Viewing posts by davidkircos

End to End Testing for Expo Apps With CircleCI & Detox

It is becoming increasingly common for developers to begin to develop their apps with Expo with React Native. Expo is a great developer experience for getting started. However, some more advanced workflows for publishing production applications do not come out of the box. One of the missing workflows is end-to-end testing. So we set out to develop a method to run tests on our expo app using Continous Integration. Here is the configuration we came up with to successfully use CircleCI to test our Expo app using the testing framework Detox + Jest.

Below is our config.yml file. Our process works by performing the following steps:

  1. Install application dependencies.
  2. Log into the ExpoCLI using env vars (you have to set these in the CircleCI UI).
  3. Instruct Expo to do an iOS build with the target simulator.
  4. Download the build from Expo and extract it.
  5. Install testing packages.
  6. Run tests using detox test.


Here is a copy of our .detoxrc.json file

And here is our testing/config.json file

Our test runner takes about 10 minutes to set up and run a set of ~10 tests. The test setup is probably partially redundant and could be sped up. However, this works for us today! We hope this is helpful for you in setting up Expo End to End Testing!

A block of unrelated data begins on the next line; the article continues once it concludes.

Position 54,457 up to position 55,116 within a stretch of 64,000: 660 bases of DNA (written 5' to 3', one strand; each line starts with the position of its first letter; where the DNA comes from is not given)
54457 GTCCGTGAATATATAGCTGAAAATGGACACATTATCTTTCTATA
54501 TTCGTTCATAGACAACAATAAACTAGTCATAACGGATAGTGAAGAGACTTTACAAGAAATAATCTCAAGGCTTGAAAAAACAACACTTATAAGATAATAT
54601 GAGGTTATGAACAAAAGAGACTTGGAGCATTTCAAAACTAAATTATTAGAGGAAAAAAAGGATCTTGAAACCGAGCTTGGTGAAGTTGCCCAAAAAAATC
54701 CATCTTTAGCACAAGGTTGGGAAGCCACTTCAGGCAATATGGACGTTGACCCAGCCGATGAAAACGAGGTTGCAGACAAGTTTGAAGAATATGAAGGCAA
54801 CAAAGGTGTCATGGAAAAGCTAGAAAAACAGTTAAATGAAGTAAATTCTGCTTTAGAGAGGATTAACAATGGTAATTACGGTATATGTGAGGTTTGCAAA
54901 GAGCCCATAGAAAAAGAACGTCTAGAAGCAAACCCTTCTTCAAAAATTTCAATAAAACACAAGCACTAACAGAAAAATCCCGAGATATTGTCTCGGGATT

Django + Postgres Views

Over the years, the Django ORM has become my go-to way to interact with a database from Python. It is an incredibly robust binding between the database and Python. As Postgres added advanced database features, the Django ORM kept up. An early example of this is Django's implementation of JSONB fields. The JSONB fields allowed you to save JSON as a field and interact with the JSON object's contents from the SQL query level. Django quickly supported this powerful feature. Awesome.

Another powerful feature added Postgres added is Views. Views are a simple database feature that allows you to create an alias for a common query. Suppose you were routinely running a SELECT statement on a table of transactions for the category outdoor_products:

SELECT * FROM tranactions_table WHERE product_type='outdoor'

In Postgres, you can save this query as a view for future reference.